NumisMedia Market Report: A Look Back at FMV Performance

Posted on 12/14/2010

This past year has seen a major overhaul in the FMV prices for most series. While gold has been setting records throughout the year, many collectors are under the misconception that the entire market has moved higher, which is not necessarily the case.

Even though there is a lot of money available to buy coins, most of this money is moving into US gold and other bullion related items. Further, there have been lots of sellers of coins dated after 1930, thus creating excessive discounting within the 20th century series. Our goal in this year-end report is to identify various coins or series that have risen to the occasion and others that have not performed as well.

One year ago, gold stood at $1,175 and silver was $18.14. These numbers are up 16% and 49% respectively. The increase in gold has led to higher FMV prices in the US Gold series, for coins MS 62 and lower. The increase in silver, however, has only influenced the very low grade coins, albeit, substantially this past year. While the metals influenced FMV adjustments for many coins, the higher prices of metals did not necessarily equate to higher FMV overall. If you look through the Modern series after the 1940s you will notice that the majority of certified coins decreased as the number of coins increased in availability in the marketplace. The last two years saw a downturn in collectors who could afford the finest known coins in some Modern series. At the same time, the number of coins graded in MS 70 and PR 70 for Modern Commemorative Half Dollars and Silver Dollars has swelled. As a result, prices for coins like the 1994-S US Capitol, 1996-S Community Service, 1996-P Smithsonian, 1998-S Black Patriots, 2000 P Library of Congress, and 2003 P First Flight, all Silver Dollars in Ultra Cameo PR 70, have decreased 10-20%.

The following charts list how the FMV for specific coins have performed during the last year.

Dec. 2009 FMV Dec. 2010 FMV
Lincoln Cents
1909 VDB MS 65 Red $195 $146
1909-S VDB MS 65 RB $4,490 $4,190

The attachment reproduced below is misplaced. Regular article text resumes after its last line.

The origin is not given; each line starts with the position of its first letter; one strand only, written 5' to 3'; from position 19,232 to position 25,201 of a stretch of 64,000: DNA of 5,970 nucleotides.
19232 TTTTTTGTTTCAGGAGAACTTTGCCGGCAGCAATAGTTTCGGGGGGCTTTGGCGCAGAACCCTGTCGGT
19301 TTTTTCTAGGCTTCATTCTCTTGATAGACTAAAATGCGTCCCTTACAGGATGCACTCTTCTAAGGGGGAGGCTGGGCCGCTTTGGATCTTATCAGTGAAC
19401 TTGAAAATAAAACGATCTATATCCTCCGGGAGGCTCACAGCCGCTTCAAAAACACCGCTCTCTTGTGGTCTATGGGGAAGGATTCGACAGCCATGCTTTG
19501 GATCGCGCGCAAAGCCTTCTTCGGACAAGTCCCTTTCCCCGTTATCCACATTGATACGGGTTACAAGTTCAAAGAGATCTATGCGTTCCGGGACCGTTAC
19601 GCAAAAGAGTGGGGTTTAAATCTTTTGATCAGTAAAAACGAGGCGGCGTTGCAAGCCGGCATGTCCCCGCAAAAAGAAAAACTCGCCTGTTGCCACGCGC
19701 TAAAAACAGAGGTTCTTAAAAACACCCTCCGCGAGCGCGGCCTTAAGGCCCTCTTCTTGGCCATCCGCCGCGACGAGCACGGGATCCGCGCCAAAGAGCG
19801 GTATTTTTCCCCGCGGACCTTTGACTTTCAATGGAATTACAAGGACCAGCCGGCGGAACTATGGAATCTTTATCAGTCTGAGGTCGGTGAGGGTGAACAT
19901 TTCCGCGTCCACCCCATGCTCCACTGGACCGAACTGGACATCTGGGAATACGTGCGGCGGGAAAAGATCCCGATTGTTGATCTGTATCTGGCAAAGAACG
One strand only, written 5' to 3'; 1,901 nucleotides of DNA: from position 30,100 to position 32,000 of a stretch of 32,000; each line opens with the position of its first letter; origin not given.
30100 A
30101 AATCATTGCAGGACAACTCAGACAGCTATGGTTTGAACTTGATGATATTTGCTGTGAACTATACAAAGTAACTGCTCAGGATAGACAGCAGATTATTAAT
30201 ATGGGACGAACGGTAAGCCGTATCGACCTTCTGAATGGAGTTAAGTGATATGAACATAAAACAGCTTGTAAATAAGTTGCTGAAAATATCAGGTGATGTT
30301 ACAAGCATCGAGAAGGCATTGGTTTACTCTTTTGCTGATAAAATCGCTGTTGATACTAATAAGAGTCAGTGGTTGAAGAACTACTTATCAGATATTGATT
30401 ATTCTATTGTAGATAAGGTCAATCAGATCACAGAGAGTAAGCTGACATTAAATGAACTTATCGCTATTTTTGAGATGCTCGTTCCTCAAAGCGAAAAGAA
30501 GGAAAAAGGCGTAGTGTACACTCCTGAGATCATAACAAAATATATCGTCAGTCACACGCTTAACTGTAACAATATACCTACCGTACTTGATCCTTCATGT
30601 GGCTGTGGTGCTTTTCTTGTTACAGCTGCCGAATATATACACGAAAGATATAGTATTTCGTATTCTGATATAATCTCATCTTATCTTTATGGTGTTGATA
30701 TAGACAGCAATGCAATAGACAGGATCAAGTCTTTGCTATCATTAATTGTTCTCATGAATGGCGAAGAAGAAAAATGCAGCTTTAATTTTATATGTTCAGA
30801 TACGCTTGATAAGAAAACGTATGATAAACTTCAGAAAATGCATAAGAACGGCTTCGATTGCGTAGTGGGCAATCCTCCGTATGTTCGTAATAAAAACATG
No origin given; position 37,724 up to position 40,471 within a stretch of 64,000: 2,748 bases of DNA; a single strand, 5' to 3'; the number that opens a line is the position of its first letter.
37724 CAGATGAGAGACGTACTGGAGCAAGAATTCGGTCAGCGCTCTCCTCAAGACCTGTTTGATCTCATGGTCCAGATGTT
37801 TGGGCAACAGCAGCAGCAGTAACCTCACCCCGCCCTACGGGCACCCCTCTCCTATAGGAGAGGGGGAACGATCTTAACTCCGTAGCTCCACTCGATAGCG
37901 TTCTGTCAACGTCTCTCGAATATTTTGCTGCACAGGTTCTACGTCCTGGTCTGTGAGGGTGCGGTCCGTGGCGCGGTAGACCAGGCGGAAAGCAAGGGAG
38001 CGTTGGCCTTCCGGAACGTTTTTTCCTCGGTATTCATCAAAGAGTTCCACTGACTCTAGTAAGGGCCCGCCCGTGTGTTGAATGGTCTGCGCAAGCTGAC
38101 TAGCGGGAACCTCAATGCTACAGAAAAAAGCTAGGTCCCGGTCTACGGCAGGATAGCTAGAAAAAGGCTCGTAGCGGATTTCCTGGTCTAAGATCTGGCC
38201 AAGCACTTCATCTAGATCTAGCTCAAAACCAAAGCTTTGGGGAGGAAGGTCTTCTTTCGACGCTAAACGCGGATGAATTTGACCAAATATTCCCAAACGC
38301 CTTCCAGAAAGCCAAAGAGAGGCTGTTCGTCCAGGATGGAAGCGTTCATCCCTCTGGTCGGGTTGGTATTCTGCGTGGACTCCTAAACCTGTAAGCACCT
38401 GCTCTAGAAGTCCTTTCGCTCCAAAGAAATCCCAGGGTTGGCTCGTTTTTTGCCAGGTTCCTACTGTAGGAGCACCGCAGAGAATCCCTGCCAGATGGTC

1910-S MS 66 Red $3,190 $2,540
1914-D MS 65 Red $21,780 $19,830
1922 MS 64 RB $61,880 $56,880
Buffalo Nickels
1913-D TII MS 66 $2,630 $2,410
1913-S TII MS 66 $8,260 $7,740
1918-S MS 65 $23,080 $21,450
1937-D 3 Leg MS 65 $35,630 $38,440
Mercury Dimes
1916-D MS 66 FB $63,050 $65,330
1918-D MS 65 FB $28,930 $24,050
1919-D MS 65 FB $33,440 $24,380
1921-D MS 66 FB $9,980 $9,650
1925 MS 66 FB $3,220 $1,590
Washington Quarters
1932-D MS 65 $11,690 $11,250
1932-S MS 65 $4,310 $4,130
1936-D MS 65 $1,190 $1,140
1938-S MS 67 $1,660 $1,560
Walking Liberty Halves
1918-D MS 64 $7,160 $6,720
1919-D MS 64 $33,440 $34,380
1934-S MS 65 $4,160 $3,720
1938-D MS 65 $1,630 $1,530
1941-S MS 65 $1,040 $970
1946-D MS 67 $1,660 $1,330
Morgan Dollars
Generic MS 66 $288 $269
Generic MS 65 $158 $160
Generic MS 64 $59 $66
1879-CC MS 65 $27,190 $28,750
1883-S MS 65 $46,880 $44,380
1890-CC MS 65 $5,470 $5,220
1895-S MS 65 $25,630 $24,380
$1 Gold
TI MS 63 $1,160 $1,340
TI MS 64 $1,940 $2,000
TI MS 65 $6,050 $5,690
TII MS 63 $9,380 $9,660
TII MS 64 $15,190 $15,440
TII MS 65 $35,000 $33,750
TIII MS 63 $1,050 $1,280
TIII MS 64 $1,380 $1,630
TIII MS 65 $2,500 $2,280
$2½ Gold Liberty
MS 63 $1,350 $1,240
MS 64 $1,490 $1,330
MS 65 $2,690 $2,220
$2½ Indian
MS 63 $1,010 $1,090
MS 64 $1,560 $1,670
MS 65 $4,350 $3,880
$3 Gold
MS 63 $6,690 $6,190
MS 64 $9,690 $9,100
MS 65 $20,930 $20,250
$5 Gold W/M
MS 63 $1,280 $1,220
MS 64 $1,790 $1,560
MS 65 $4,500 $3,750
$5 Indian
MS 63 $2,380 $2,000
MS 64 $4,340 $3,310
MS 65 $20,930 $16,200
$10 Gold W/M
MS 63 $1,970 $1,630
MS 64 $3,130 $2,280
MS 65 $6,000 $5,000
$10 Indian
MS 63 $1,920 $1,440
MS 64 $3,000 $2,070
MS 65 $6,000 $4,310
$20 Gold TIII
MS 63 $3,220 $2,500
MS 64 $4,280 $2,940
MS 65 $7,090 $5,270
$20 Saint
MS 63 $2,190 $1,980
MS 64 $2,400 $2,130
MS 65 $3,120 $2,700

Many of the dates listed were randomly selected but are representative of the specific series. As you can see, the majority of these coins have lost value in the past year. In addition, the rare date coins listed are very popular and are generally easy to sell even if the price is not discounted. With prices down for many rare coins, many dealers and collectors feel that it is just a matter of time before they begin to climb back to higher levels.

What you don’t see listed here are the US gold issues which performed really well over the past year. These are generally the lower grades up to and including MS 62 and also the Modern gold coins. Also, many coins prior to 1900 have showed strong results. We will report on these coins in the January issue.

This article is a guest article written by:

The thoughts and opinions in the piece are those of their author and are not necessarily the thoughts of the Certified Collectibles Group.

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